The Japanese manufacturer’s anticipated new line of affordable instruments reboots classic models for the modern age.
It seems that if you’re in the business of making electronic music production hardware these days, it pays to look back as much as forward. Trends in music have certainly returned the warmth and character of analogue drum machines and synths, and so the likes of Roland have been busy reviving their most prized creations from the past forty years with a few modern conveniences woven into a build that studio classicists know and love. Yamaha certainly have their own arsenal of lauded hardware to delve back into, from the iconic FM organ sounds of the DX7 to the gluttonous weight of the CS80, and so it’s surprising that up until now we’ve not seen them edging any revivalist products into the marketplace.
After a teased-out promotion campaign that gave little actual detail away, the Japanese manufacturer has now lifted the lid on their latest range of four synths banded together under the reface banner. One of the key factors of these new devices is their diminutive size, aimed at touring musicians and those wishing to create sound wherever inspiration strikes. The focus the manufacturers have placed on global connectivity equally considers the needs of the modern artist. The Yamaha Soundmondo online hub allows devices to be synced over the Internet and sounds to be shared instantly.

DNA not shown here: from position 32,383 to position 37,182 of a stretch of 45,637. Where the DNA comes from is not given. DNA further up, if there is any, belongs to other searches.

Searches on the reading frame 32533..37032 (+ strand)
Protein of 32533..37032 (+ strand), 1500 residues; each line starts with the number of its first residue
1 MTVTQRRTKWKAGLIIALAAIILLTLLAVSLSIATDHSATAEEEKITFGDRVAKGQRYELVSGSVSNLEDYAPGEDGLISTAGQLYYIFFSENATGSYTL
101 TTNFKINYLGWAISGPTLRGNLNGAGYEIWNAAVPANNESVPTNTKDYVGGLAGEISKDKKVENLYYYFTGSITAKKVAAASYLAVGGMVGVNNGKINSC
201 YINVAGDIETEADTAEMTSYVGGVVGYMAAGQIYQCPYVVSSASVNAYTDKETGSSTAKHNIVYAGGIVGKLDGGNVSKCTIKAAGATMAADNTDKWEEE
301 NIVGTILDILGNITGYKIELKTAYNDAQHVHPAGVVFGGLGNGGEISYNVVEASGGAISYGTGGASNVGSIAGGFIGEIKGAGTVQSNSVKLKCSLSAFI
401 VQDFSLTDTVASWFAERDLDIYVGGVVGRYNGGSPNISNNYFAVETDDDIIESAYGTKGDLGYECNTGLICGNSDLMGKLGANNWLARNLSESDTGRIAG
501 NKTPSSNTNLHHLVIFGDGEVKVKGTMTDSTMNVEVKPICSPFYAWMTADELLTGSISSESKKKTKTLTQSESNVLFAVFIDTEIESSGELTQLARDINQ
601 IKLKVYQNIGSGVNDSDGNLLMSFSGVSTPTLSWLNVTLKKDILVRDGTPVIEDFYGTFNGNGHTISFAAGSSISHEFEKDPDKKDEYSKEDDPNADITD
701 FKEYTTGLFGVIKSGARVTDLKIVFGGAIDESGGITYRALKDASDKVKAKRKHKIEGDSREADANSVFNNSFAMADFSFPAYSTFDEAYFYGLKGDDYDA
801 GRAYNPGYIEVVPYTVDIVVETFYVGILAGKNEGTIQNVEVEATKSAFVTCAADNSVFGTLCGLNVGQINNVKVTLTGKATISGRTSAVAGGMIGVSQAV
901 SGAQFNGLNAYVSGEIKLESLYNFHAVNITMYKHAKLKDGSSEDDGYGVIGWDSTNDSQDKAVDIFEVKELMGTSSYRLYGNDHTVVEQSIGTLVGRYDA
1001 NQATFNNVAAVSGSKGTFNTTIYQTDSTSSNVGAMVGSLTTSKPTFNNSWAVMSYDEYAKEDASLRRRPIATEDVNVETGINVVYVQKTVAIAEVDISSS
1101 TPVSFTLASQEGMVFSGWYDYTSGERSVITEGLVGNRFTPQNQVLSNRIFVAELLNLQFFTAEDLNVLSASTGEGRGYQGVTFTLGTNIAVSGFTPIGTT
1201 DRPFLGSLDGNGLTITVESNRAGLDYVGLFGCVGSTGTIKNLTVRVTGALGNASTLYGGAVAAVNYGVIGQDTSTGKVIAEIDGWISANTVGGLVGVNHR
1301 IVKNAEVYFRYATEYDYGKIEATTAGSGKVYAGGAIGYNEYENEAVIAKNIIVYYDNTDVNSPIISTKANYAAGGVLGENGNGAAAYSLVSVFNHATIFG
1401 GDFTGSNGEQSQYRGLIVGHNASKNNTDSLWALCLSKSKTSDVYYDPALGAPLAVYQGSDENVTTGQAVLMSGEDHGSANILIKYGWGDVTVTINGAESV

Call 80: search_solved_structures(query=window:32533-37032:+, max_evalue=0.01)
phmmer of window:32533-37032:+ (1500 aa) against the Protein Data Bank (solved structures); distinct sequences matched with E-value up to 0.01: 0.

All four models are tributes to prior Yamaha synths rather than straight-up rehashes. The reface CS analogue synthesiser offers eight voice and five oscillator polyphony, with a slider based interface for maximum tweaking potential. The reface DX is unsurprisingly an FM synthesiser once again featuring eight voice polyphony, while the reface CP electric piano revives the Stage Keyboards Yamaha were building in the 70s through Spectral Component Modelling. The reface YC is an update of the classic design of the drawbar organ, with all the familiar paddles and sliders present within the compact design, not to mention five different models of organ.
As well as the online connectivity, the reface synths come with iOS apps for mobile devices to ensure sounds can be captured, stored and managed on the go without the need for an accompanying laptop, and with a retail price starting around £347 they’re a thoroughly affordable option in what appears to be a highly convenient package.
Yamaha will release the reface synthesiser range in September.